I am a learning addict. I love to learn new things, perhaps it is my innate curiosity to know more about how things. But I am always looking forward to learning something new, acquiring a new skill, sharpening my existing skills.
I am always looking for Hacks, Shortcuts, Tips, Tricks to acquire a new skill. However, what I found frustrating was that there wasn’t a proper framework to learn. I am sure you have faced the same dilemma.
I found myself frustrated by starting numerous side projects and goals that I wanted to accomplish (learning French, learning the Guitar, learning Salsa), and never completing them.
This changed for me when I read The First 20 Hours by Josh Kaufman. This book gave me the confidence to know that I can learn pretty much anything I wanted, using the framework laid out in the book.
The central theme of the book is that you can learn anything – any skill within 20 hours. You can learn enough in 20 Hours to be good at something.
We are not talking about becoming an expert or master. Don’t confuse this with the 10000 rule. That is to become a Master of Your Craft – to become an elite performer.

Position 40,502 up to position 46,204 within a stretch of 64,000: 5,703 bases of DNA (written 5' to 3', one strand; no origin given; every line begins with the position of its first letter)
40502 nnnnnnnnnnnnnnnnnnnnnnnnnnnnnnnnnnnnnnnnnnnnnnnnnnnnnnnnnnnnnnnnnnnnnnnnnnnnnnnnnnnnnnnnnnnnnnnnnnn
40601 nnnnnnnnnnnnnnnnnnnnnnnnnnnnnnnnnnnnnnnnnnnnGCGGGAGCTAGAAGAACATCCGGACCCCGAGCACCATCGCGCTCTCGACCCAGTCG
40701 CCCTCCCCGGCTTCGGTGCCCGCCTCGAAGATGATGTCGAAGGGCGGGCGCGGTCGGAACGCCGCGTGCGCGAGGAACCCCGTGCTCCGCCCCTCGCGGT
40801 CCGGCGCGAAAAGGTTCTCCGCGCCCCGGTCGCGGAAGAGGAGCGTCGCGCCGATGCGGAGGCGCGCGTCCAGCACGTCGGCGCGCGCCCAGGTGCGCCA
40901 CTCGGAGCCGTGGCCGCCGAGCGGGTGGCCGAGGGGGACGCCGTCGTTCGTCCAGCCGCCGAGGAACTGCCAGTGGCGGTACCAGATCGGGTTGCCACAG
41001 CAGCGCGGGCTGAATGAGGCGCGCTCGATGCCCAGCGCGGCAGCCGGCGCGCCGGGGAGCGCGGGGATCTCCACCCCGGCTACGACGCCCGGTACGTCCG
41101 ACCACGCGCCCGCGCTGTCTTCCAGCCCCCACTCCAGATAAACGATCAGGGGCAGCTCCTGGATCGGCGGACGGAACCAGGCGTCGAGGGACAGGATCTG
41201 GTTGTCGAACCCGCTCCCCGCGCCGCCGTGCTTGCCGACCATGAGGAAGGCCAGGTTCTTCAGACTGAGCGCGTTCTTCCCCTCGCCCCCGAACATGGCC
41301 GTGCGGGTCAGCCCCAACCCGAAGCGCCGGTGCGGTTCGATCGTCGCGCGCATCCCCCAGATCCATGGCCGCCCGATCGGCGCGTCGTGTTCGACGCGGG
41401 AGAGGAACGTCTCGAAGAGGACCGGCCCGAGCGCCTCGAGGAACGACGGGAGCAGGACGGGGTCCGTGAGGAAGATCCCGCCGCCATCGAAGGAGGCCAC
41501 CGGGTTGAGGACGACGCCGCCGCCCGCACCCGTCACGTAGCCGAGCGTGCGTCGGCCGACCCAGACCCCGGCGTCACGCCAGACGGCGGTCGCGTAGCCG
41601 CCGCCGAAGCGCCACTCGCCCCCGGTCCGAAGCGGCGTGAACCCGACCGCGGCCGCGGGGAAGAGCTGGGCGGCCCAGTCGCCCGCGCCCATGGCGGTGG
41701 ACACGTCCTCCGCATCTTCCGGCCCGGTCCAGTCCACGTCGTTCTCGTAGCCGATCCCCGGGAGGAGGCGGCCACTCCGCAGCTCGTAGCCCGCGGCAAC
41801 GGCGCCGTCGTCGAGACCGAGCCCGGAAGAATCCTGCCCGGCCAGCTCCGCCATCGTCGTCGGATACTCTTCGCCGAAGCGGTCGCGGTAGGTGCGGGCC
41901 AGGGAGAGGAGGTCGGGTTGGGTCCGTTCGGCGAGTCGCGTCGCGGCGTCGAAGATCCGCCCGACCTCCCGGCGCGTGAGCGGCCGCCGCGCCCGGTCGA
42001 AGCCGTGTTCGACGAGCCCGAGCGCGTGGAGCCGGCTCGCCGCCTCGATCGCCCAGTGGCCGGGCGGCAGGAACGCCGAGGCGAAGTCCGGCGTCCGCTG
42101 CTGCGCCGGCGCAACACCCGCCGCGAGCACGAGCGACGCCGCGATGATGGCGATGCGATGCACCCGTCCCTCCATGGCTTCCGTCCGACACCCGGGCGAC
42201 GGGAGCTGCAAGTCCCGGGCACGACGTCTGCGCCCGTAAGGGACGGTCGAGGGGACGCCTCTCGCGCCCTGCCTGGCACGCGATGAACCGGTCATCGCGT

We are talking about skill acquisition here, and how to do it rapidly in just 20 hours.
Using the ideas and techniques in the book, the author Josh Kaufman was able to learn
- How to code using Ruby
- Play the Ukelele
- Learn windsurfing
- Practice Yoga
“Skill acquisition requires practicing the skill in question. It requires significant periods of sustained,focused concentration. It requires creativity, flexibility, and the freedom to set your own standard of success” – The First 20 Hours
In one of my previous posts, I talked about the importance of choosing a lovable project – i.e a skill that you are highly motivated to learn; and one that excites you learn.
I presume you have now chosen a project or skill that you love to learn, and you are pumped to get started.
In this article, we will talk about the steps needed to learn that skill you desire in a short time-frame.
As per Josh Kaufman – here are the 4 basic steps of Rapid Skills Acquisition:
- Deconstruct the skill into sub-skills
- Learn enough to practice and self-correct
- Remove barriers to learning
- Practice for at least 20 hours
Let’s discuss each of the 4 steps in detail
1. Deconstruct the Skill
No matter what you are trying to learn – any skill consists of multiple sub-skills. For example, if you wanted to be good at Baseball you need to improve your Running Speed, Arm Strength, Hitting, Fielding, etc.
Once you know what the individual sub-skills are- then you can create a structured learning process to acquire the skill.